Can we prevent teachers from ‘burning out’?


The Spanish education system has once again received a slap on the wrist through the recent OECD report . Proposals for reducing early school leaving include the need to support teachers so that they can manage the new demands of education and the practice of their profession does not lead to frustration and the well-known burnout syndrome, since it has a direct influence on the quality of education.

The report makes an x-ray of the starting situation in which job instability and the need for greater teacher professional development stand out.

Data from previous reports, such as the Teaching and Learning International Study (TALIS) , allude to the low percentage of teachers who state that they have received pedagogical and didactic training during their initial training to teach the subjects for which they are responsible today. In addition, it is verified how new teachers feel less prepared to teach, compared to the OECD average .

The latter, together with the aforementioned job instability in the early years, creates an unflattering breeding ground for pursuing the profession.

Some progress

Despite this panorama, not everything is dark: the advances made in initial teacher training are also recognized. Thus, measures such as the opening of a national debate on the 24 reform proposals for the improvement of the teaching profession proposed by the Spanish government as the basis for a debate within the framework of the recent reform of the Education Law are praised.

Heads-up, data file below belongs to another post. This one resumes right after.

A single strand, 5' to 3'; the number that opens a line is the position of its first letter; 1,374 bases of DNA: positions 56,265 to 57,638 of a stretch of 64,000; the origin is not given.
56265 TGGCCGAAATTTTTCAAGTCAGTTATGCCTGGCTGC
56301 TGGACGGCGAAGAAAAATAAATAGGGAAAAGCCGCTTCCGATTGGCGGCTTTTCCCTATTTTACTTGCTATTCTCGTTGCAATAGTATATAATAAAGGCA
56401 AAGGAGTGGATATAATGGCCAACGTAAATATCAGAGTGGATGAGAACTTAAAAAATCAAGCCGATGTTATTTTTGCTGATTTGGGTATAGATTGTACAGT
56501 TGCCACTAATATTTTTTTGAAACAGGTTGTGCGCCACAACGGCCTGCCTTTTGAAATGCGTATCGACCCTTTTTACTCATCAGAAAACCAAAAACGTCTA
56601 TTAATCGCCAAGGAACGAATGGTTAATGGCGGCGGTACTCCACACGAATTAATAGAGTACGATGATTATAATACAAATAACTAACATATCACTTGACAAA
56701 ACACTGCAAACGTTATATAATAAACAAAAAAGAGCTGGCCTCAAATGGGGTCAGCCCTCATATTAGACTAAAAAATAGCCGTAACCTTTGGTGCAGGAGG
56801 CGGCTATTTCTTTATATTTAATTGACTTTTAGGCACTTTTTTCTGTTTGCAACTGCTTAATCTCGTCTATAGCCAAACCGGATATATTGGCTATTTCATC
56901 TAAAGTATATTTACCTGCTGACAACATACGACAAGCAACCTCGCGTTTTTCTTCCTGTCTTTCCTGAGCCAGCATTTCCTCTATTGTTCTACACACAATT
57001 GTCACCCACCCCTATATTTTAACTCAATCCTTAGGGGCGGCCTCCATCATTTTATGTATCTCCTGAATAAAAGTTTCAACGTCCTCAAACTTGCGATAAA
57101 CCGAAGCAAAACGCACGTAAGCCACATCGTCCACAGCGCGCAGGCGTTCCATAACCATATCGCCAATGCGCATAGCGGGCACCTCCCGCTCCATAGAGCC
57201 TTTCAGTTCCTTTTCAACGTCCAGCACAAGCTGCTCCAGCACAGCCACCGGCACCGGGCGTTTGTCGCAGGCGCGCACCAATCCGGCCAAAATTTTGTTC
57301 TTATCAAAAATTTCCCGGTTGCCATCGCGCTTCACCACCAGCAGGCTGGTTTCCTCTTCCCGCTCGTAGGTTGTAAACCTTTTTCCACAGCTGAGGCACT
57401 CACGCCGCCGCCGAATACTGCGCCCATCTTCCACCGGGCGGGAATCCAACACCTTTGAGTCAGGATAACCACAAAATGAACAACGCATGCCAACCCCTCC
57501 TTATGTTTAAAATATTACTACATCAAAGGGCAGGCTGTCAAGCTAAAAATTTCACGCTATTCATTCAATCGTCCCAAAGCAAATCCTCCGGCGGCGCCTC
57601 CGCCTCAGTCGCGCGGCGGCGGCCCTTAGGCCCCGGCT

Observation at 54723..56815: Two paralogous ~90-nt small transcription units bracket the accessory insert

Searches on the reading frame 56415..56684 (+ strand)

Its lines revolve around access to the profession and concrete and innovative actions regarding teacher professional development, both from initial and ongoing training.

A good approach, part of the solution

The note of attention on the importance of socio-emotional competencies in the selection processes for teacher training is very interesting.

The report places most of the responsibility on the State and the Autonomous Communities, as promoters of these policies. But an important part of the assignment falls on the universities, responsible for training future teachers.

Both the aspects related to emotional management and the so-called soft skills, the ability to solve problems and resistance to stress are fundamental areas for teacher training and development that are currently taken very little into account.

Avoid getting burned

In line with stress management, the burnout syndrome (known by the English term burnout ) that teachers face at all educational levels is too well known. Defined as prolonged physical and mental exhaustion over time, it is associated with an excessive and increasing workload. The complex contexts of current education or the lack of a teaching community also have an influence. All of this ultimately leads to a devaluation of the quality of teaching.

Although experienced by the entire union, this syndrome is especially harmful in science teachers and affects the education of mathematics, physics and chemistry, technology or engineering. These teachers access the profession from scientific-technological careers, knowing first-hand the processes of science.